If a fire does break out, farmers should not expect firefighters to unleash a full-force deluge.
“We don’t like to use a lot of water because it can spoil the feed,” Henry, the former Lampeter chief, said. Water also adds additional weight that can damage the structure.
Pouring large amounts of water on tightly packed hay may actually prolong the fire response.
Mike Wieder, a Pennsburg, Pa., native who now heads the International Fire Service Training Association at Oklahoma State University, writes that because the fire is often deep in the hay, water does not get to the fire very well.
“By pouring large volumes of water on the fire, you are guaranteeing that the mess will smolder for days afterward,” he writes.
Rickenbach also mentions the most spectacular danger of silo fires: “Well, if you don’t handle them right, you can blow them up.”
Adding water to an oxygen-limiting silo can cause a hydrogen explosion. On occasion a silo will “take off like a rocket,” Henry said.
The U.S. Fire Administration details a 1993 incident in which two firefighters were thrown 100 yards, one through the roof of another building, when they sprayed a burning oxygen-limiting silo with water and firefighting foam.
Fires in those silos should be smothered with carbon dioxide or nitrogen, he said.
Silo firefighting technologies have improved over the years. Firefighters now use cameras with a nozzle on a 3/8-inch pipe to probe the silage and find where the fire is. Leaving the probe in too long can spread heat up the metal pipe and ignite more silage or cause an explosion.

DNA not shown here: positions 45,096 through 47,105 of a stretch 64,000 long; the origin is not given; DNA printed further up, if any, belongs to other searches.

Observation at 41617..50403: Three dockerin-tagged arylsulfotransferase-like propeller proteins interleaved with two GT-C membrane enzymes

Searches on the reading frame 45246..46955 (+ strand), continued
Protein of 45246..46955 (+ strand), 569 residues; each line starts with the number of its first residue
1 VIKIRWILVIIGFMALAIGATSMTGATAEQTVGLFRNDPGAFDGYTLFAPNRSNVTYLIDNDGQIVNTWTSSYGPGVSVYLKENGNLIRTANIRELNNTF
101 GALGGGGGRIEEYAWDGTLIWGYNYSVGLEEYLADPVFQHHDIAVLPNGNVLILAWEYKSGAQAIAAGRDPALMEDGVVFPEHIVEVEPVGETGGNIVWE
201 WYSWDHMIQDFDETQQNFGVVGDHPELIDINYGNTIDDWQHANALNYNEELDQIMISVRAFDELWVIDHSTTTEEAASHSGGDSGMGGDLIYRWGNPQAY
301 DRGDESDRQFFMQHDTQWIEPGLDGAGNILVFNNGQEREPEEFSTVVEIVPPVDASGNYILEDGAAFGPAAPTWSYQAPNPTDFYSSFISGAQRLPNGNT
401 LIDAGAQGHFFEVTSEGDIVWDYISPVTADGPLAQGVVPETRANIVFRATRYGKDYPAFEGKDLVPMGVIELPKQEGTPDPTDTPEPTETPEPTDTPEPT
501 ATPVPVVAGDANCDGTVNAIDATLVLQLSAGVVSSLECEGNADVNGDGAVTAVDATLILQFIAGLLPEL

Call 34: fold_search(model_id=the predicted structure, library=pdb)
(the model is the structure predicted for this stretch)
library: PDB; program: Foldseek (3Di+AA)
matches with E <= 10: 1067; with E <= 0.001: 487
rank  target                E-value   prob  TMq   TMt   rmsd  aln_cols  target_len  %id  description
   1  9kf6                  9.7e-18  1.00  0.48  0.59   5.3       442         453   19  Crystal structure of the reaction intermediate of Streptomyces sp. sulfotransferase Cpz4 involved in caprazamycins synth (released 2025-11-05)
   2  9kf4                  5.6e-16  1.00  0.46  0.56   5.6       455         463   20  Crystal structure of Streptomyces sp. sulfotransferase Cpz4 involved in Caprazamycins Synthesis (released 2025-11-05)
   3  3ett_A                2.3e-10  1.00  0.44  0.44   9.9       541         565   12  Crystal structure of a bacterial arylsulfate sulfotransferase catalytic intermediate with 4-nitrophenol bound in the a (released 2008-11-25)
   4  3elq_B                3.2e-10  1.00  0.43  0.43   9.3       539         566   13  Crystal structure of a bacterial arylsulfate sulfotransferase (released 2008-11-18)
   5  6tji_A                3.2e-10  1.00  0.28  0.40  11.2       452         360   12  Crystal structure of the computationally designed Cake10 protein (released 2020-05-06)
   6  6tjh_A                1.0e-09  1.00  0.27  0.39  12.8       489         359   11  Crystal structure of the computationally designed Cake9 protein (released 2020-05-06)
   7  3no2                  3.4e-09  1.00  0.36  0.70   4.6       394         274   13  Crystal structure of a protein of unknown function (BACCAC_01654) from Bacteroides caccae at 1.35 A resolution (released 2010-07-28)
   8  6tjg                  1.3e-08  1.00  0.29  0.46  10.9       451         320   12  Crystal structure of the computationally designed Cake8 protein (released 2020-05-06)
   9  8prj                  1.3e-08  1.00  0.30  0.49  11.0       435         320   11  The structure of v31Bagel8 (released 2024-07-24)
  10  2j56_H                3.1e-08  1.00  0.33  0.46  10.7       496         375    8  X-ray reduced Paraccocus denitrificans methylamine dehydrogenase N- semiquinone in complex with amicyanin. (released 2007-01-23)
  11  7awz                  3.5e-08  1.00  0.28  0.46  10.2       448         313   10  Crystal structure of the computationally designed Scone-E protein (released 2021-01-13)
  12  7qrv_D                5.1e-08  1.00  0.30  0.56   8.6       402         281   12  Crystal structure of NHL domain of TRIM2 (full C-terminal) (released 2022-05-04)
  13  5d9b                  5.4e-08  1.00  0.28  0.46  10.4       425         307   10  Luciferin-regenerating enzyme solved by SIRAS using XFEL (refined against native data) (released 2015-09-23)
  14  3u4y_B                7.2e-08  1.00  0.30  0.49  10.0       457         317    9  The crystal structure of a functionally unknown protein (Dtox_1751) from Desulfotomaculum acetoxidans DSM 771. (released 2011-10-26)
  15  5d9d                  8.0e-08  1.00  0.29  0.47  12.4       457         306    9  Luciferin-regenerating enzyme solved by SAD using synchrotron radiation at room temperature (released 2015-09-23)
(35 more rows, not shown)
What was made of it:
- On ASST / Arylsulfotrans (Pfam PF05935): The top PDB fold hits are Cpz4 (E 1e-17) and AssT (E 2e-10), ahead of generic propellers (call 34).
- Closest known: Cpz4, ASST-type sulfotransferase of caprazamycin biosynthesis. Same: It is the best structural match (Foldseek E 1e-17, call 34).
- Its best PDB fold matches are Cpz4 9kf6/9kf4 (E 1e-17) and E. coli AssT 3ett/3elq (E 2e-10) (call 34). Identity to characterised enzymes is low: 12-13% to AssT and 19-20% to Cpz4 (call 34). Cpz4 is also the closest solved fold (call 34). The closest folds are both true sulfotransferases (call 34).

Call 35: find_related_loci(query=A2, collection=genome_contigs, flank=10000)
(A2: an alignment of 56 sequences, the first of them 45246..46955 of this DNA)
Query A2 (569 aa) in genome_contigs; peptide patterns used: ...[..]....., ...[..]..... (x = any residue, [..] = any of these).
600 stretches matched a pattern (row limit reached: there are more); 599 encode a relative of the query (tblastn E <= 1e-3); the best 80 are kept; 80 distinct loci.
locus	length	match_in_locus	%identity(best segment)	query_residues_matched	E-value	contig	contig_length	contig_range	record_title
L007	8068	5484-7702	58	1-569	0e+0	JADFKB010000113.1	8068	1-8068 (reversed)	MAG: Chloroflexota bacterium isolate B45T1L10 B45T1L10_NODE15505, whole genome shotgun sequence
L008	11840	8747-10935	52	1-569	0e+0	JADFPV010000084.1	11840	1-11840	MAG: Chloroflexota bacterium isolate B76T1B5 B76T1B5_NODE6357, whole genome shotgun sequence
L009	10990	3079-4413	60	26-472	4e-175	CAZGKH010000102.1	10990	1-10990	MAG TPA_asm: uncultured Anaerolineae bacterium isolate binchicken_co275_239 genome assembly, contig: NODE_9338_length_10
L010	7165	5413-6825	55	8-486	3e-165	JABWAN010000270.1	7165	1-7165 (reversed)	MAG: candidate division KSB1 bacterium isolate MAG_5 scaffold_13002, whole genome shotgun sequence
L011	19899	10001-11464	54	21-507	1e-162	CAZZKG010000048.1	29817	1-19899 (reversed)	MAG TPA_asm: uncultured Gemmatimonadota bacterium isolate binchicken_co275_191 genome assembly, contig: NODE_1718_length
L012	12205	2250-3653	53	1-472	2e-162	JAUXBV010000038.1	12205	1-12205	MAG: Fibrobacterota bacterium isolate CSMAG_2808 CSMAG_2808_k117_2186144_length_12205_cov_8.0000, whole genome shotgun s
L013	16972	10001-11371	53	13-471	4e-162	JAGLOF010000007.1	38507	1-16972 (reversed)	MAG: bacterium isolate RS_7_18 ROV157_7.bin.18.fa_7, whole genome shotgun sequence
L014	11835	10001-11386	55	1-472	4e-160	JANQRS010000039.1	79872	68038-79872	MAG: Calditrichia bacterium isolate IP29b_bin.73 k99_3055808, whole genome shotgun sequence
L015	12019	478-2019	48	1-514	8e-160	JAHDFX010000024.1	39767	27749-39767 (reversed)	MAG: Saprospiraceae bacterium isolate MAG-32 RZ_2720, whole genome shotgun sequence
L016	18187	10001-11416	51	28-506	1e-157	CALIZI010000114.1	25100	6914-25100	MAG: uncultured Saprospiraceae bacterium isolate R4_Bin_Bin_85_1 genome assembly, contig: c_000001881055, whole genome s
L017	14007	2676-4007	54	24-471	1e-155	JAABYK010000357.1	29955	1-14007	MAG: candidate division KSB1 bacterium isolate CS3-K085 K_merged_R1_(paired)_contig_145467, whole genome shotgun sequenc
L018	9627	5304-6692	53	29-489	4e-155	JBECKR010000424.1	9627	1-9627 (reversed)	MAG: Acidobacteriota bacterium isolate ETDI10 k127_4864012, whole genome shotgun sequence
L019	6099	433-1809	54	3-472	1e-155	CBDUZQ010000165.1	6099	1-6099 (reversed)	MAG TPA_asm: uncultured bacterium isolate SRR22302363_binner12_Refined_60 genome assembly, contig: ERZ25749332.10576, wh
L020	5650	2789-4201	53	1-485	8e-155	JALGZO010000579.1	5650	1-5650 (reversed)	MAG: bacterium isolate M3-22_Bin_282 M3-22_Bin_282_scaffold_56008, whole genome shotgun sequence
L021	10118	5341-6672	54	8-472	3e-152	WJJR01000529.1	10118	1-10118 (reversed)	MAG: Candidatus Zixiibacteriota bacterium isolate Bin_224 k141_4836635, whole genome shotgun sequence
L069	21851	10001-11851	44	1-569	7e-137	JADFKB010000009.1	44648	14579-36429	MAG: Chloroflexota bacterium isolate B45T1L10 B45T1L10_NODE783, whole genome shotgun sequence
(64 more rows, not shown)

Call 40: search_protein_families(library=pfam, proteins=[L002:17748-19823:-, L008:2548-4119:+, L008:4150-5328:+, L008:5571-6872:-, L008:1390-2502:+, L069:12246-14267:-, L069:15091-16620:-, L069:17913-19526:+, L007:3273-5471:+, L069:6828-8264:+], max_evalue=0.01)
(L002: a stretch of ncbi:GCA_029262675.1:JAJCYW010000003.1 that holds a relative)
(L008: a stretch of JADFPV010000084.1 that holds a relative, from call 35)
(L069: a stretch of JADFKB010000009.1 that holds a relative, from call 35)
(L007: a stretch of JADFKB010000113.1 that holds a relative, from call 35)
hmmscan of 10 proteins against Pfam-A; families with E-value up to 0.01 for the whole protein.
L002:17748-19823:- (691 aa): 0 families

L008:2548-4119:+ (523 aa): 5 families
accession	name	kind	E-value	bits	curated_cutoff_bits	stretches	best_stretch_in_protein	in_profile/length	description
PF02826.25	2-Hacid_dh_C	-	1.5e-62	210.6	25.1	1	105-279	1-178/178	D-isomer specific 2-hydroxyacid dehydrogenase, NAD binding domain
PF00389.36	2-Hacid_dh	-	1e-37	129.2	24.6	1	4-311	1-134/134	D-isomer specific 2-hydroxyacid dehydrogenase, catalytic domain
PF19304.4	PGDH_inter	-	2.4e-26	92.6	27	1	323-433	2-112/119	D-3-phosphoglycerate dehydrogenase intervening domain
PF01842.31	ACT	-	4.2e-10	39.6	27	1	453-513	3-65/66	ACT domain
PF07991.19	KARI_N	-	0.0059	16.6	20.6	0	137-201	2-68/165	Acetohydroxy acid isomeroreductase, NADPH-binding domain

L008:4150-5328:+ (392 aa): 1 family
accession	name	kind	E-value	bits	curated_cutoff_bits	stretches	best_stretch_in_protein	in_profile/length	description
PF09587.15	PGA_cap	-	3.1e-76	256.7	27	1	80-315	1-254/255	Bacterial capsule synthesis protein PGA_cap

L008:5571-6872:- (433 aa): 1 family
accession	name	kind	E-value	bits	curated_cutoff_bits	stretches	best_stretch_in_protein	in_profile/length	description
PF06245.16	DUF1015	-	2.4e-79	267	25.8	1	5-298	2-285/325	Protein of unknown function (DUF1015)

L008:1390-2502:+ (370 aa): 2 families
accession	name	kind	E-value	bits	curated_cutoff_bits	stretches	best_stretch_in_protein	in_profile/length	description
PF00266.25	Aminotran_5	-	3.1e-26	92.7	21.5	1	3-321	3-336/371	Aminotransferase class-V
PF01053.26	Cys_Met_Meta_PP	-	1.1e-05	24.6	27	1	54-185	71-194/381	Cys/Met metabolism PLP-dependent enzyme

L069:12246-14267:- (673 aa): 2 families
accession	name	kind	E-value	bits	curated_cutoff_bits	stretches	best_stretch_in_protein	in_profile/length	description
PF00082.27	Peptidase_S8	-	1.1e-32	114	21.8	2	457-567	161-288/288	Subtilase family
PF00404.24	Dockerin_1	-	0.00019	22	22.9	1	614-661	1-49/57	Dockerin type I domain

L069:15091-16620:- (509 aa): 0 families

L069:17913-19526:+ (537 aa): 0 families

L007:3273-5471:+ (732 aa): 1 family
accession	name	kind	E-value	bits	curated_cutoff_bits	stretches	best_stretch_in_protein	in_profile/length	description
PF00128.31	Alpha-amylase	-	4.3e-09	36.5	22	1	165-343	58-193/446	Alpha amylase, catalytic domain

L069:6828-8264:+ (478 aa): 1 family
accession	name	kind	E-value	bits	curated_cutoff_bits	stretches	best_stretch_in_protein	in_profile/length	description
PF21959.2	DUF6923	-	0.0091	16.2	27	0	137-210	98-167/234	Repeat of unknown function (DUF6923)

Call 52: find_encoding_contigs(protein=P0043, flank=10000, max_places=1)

Firefighters also have heat guns that can pinpoint the fire’s location, he said.
To get to the actual fire, firefighters sometimes have to unload the silo. Fire damage often makes the unloaders inoperable, so firefighters have to scoop the feed out of conventional silos through the top by crane. That process can take several days, and the cost does not make farmers’ insurance companies happy, Henry said.
Even if the unloader does work, the farmer must make sure not to run the amperage too high or the motor will burn out. That happened once at a silo fire Henry was helping with. Fortunately, one of the firefighters on the scene was an electrician, and he was able to install a spare motor.
“I’m not a magician. I can’t promise we’re going to get em, but we’re going to try,” Henry said.
Proper upkeep is the most effective way to prevent silo fires.
Farmers should check for cracks in concrete silos that can let oxygen in. Wiring should be inspected regularly. If applicable, farmers should also make sure the silo is sealed properly.
Prevention is especially important for oxygen-limiting silos because firefighters cannot enter them or spray them with water.
Rickenbach, the Berks County expert, estimates that he has consulted on fires at three of those silos in the past decade. Two were probably caused by spontaneous combustion aided by air leaks, while the other was ignited by a bad bearing on the unloader.
Those fires were the result of poor maintenance and were preventable, he said.
Rickenbach urges farmers to call the fire department if they suspect a fire. The firefighters would rather get to the site before the fire gets out of hand, he said.
Landowners should also consider inviting firefighters to the farm to learn where things are and to plan a response in case of fire.
Some fire departments do not have a ladder truck, which is necessary to get to the top of the silo, and outside the big farming counties like Lancaster, there are fewer farmers on fire departments, he said.
If firefighters do not know how to handle a silo fire, the best outcome is that the feed will be damaged. The worst outcome is that people will die trying to fight the fire, Rickenbach said.
“Not every fire company’s equipped to deal with this,” he said.
If the fire company does not know what to do, it should contact the state emergency operations center through a 911 dispatcher to get in touch with Rickenbach and the handful of other silo experts around the state.
“We want to see firefighters safe” and protect property and lives on the farm, Rickenbach said.